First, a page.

Children of the Cultural Revolution: Family Life and Political Behavior in Mao's China

By Xiaowei Zang | Go to book overview

4
CLASS AND CASTE

I have shown in Chapter 3 that stratification by occupational rank supplanted the old class system as a good guide to the socioeconomic position of individual Chinese in Mao's China. However, "class" designations and political role labels persisted as an officially structured carryover from the pre-1949 social relationships. Richard Kraus stresses that these two social hierarchies were abstractions and could not capture the rich complexity of social inequality in Mao's China. There was inequality in sex, age, geographical region, etc. Nevertheless, these two hierarchies were the most important dimensions of social stratification, constituting a key enabling us to understand the web of social relationships before and during the Cultural Revolution. 1

Richard Kraus further points out that these two modes of stratification did not exist in isolation. They intertwined with each other and formed an important historical context within which a new set of social relationships emerged in China. 2 The most crucial aspect of the class system was its universal characteristic. People of both the upper and lower castes were represented within each class as defined by income, prestige and status. In other words, every Chinese was described simultaneously by both the caste hierarchy and class system. 3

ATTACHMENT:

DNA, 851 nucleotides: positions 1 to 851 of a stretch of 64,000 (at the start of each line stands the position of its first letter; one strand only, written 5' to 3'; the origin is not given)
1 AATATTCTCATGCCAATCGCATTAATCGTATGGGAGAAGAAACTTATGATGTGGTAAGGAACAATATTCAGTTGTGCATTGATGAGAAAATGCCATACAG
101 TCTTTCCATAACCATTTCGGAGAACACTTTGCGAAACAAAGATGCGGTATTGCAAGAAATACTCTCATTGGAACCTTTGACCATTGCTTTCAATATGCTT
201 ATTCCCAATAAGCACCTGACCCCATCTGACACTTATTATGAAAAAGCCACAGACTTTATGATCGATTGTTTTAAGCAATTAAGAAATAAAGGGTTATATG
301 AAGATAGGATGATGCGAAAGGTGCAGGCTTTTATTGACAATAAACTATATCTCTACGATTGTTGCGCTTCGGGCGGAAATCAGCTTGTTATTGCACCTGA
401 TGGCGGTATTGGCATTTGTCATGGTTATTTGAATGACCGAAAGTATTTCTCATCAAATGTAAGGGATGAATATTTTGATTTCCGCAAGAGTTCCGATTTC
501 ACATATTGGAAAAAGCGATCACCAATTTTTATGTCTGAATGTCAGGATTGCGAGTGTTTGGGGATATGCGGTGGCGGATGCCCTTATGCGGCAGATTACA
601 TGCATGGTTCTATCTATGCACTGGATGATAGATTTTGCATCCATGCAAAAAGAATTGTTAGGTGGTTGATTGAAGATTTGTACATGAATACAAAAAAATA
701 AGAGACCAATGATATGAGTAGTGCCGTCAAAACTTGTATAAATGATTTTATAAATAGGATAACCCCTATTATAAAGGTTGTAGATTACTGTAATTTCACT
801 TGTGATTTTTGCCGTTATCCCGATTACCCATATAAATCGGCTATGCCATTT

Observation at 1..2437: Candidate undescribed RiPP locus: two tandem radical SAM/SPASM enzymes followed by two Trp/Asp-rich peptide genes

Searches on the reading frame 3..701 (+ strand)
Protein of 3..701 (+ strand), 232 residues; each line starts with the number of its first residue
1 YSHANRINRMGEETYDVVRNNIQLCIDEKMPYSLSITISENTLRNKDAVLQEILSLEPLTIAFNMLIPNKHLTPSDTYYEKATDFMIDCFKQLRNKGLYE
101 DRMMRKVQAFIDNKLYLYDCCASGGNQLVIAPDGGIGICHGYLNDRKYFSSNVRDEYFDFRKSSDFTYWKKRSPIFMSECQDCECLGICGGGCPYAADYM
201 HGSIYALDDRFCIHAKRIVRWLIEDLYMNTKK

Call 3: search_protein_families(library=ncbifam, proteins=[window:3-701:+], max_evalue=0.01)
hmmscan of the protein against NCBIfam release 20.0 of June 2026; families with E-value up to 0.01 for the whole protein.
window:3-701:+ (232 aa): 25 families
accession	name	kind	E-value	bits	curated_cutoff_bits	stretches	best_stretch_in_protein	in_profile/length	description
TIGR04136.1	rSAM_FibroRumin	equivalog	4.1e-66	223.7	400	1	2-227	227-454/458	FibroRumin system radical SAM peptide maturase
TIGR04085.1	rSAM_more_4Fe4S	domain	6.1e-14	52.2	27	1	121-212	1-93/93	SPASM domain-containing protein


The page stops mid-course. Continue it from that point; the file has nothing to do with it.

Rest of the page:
It is necessary to point out that these two scales measure different qualities. A person's position in one social hierarchy might not accord with his or her position as measured by the other. Before 1966, a person with a lower caste origin was not necessarily a member of the lower class. In fact, a substantial proportion of the upper and middle classes in the Mao era came from families with lower caste status. Several important historical factors contributed to the intertwining of class and caste.


The Communist Revolution

The interaction of class and caste in the Mao era occurred mainly because of the pre-1949 Communist Revolution. In essence, the Chinese Communist Movement was a peasant rebellion under the leadership of revolutionary

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Children of the Cultural Revolution: Family Life and Political Behavior in Mao's China
Table of contents

Table of contents

  • Title Page iii
  • Contents vii
  • Tables xi
  • Acknowledgments xiii
  • 1 - Introduction 1
  • Notes 10
  • 2 - The Political Status System 13
  • Notes 20
  • 3 - Job Ranking and Social Classes 23
  • Notes 38
  • 4 - Class and Caste 41
  • Notes 47
  • 5 - Family Life and Political Behavior in Pre-1966 China 49
  • Notes 61
  • 6 - The Upper Caste Middle Class 63
  • Notes 80
  • 7 - The Upper Caste Lower Class 82
  • Notes 90
  • 8 - The Lower Caste 91
  • Notes 102
  • 9 - Class, Caste and Political Behavior in China 103
  • Notes 110
  • Appendix Notes on Methodology 112
  • Notes 118
  • Bibliography 119
  • Index 129
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